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The Internet is revolutionizing the law, legal institutions, and the roles of lawyers and law schools. Legislatures and courts all over the world are discovering how a $3,000 Internet-connected computer can be a remarkably cheap printing press for legal publishing, through which to instantly communicate new statutes, court decisions and administrative regulations. Law schools have an important role to play in connection with this revolution. They should support electronic publishing and virtual library initiatives by public institutions. They must continue to generate intellectual and human capital in the form of scholarship and well-educated graduates, accounting for new and substantive legal issues that the Internet presents. Finally, it is increasingly clear that the Internet provides a new set of educational tools for distance learning that more schools must begin to understand and use to improve teaching quality. Distance learning extends to all uses of computer, telecommunications, and digital networking technologies that permit education to occur outside a conventional classroom. Thus defined, it includes preparation of video taped lectures, preprogrammed computer-assisted legal instruction (CALI) exercises, and use of the Web to deliver these and other materials. The paper focuses on distance learning in law.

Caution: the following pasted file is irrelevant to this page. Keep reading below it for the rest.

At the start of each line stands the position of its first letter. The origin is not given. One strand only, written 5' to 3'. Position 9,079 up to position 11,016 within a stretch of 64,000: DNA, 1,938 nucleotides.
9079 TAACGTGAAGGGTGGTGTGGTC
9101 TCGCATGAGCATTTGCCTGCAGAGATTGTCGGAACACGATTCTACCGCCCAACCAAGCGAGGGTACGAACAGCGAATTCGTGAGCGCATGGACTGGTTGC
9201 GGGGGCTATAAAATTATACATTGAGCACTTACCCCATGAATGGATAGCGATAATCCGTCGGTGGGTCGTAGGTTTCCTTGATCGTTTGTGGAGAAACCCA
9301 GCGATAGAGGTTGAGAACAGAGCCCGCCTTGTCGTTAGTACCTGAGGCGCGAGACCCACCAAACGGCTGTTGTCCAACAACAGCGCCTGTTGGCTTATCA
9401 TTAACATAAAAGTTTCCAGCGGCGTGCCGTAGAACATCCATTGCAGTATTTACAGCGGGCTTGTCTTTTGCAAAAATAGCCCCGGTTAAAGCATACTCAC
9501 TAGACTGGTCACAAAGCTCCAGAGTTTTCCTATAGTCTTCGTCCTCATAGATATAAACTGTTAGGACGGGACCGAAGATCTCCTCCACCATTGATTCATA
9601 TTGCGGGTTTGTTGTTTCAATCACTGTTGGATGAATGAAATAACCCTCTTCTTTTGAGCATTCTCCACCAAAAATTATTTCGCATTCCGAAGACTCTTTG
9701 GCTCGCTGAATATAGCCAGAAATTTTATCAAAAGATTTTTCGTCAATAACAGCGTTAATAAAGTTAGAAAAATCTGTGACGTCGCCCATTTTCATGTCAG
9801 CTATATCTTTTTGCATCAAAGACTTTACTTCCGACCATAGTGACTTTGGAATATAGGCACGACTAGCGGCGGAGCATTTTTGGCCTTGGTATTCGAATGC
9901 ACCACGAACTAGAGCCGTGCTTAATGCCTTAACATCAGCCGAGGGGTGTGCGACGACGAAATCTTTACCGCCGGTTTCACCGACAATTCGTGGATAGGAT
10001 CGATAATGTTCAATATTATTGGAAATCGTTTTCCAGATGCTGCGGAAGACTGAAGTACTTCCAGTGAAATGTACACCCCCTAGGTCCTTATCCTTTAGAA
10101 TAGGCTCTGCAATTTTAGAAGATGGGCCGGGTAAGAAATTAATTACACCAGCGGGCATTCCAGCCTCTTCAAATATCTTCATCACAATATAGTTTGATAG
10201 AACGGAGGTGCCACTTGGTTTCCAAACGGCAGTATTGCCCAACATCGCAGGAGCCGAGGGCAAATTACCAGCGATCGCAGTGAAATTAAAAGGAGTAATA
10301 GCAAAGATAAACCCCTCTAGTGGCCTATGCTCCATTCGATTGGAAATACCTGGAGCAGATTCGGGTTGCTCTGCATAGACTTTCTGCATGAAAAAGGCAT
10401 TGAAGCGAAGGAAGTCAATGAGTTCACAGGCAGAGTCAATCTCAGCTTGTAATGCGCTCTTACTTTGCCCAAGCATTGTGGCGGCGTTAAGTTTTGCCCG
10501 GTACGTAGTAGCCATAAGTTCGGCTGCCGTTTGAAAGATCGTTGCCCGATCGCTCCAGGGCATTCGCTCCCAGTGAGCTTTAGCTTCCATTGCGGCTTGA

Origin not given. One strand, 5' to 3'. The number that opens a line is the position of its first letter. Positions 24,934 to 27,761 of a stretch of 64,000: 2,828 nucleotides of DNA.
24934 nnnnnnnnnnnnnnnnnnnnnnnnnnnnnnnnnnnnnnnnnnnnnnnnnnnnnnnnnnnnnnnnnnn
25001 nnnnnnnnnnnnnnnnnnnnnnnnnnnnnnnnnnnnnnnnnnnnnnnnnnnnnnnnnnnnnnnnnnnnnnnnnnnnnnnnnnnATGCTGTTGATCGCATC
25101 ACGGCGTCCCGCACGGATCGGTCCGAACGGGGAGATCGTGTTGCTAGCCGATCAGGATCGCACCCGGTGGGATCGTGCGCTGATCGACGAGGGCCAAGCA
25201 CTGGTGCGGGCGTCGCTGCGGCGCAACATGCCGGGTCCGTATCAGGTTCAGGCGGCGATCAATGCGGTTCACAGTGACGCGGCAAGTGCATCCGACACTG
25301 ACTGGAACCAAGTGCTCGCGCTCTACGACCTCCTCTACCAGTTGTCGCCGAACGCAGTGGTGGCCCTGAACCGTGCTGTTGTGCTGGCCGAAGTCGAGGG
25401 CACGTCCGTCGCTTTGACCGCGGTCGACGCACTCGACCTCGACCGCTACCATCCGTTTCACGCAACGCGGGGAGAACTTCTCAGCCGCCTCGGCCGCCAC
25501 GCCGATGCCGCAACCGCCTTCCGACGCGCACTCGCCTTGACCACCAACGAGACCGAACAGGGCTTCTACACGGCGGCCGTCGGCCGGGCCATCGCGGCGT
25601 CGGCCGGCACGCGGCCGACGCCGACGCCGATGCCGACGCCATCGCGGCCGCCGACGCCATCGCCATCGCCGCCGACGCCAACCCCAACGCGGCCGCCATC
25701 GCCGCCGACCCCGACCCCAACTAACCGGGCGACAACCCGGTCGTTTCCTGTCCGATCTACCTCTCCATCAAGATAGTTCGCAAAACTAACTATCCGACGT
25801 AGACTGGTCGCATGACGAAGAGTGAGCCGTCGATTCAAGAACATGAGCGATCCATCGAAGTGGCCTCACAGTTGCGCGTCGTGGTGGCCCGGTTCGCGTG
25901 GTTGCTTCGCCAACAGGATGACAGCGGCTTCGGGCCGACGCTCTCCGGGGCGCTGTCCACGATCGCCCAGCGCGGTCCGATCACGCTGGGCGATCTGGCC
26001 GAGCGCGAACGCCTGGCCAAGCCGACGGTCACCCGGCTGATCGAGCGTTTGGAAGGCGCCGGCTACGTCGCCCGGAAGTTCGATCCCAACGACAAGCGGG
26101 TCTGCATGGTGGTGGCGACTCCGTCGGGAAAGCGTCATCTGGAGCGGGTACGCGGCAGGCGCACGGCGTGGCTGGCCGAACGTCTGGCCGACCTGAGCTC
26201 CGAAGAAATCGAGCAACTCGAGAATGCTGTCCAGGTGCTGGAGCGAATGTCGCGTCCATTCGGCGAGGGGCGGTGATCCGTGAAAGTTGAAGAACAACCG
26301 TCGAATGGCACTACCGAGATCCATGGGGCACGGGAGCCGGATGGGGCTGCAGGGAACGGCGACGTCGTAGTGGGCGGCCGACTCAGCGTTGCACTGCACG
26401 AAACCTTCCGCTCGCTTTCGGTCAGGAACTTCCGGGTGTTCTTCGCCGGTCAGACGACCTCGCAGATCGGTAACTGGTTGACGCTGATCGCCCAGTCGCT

Date of Publication: Nov/Dec 2000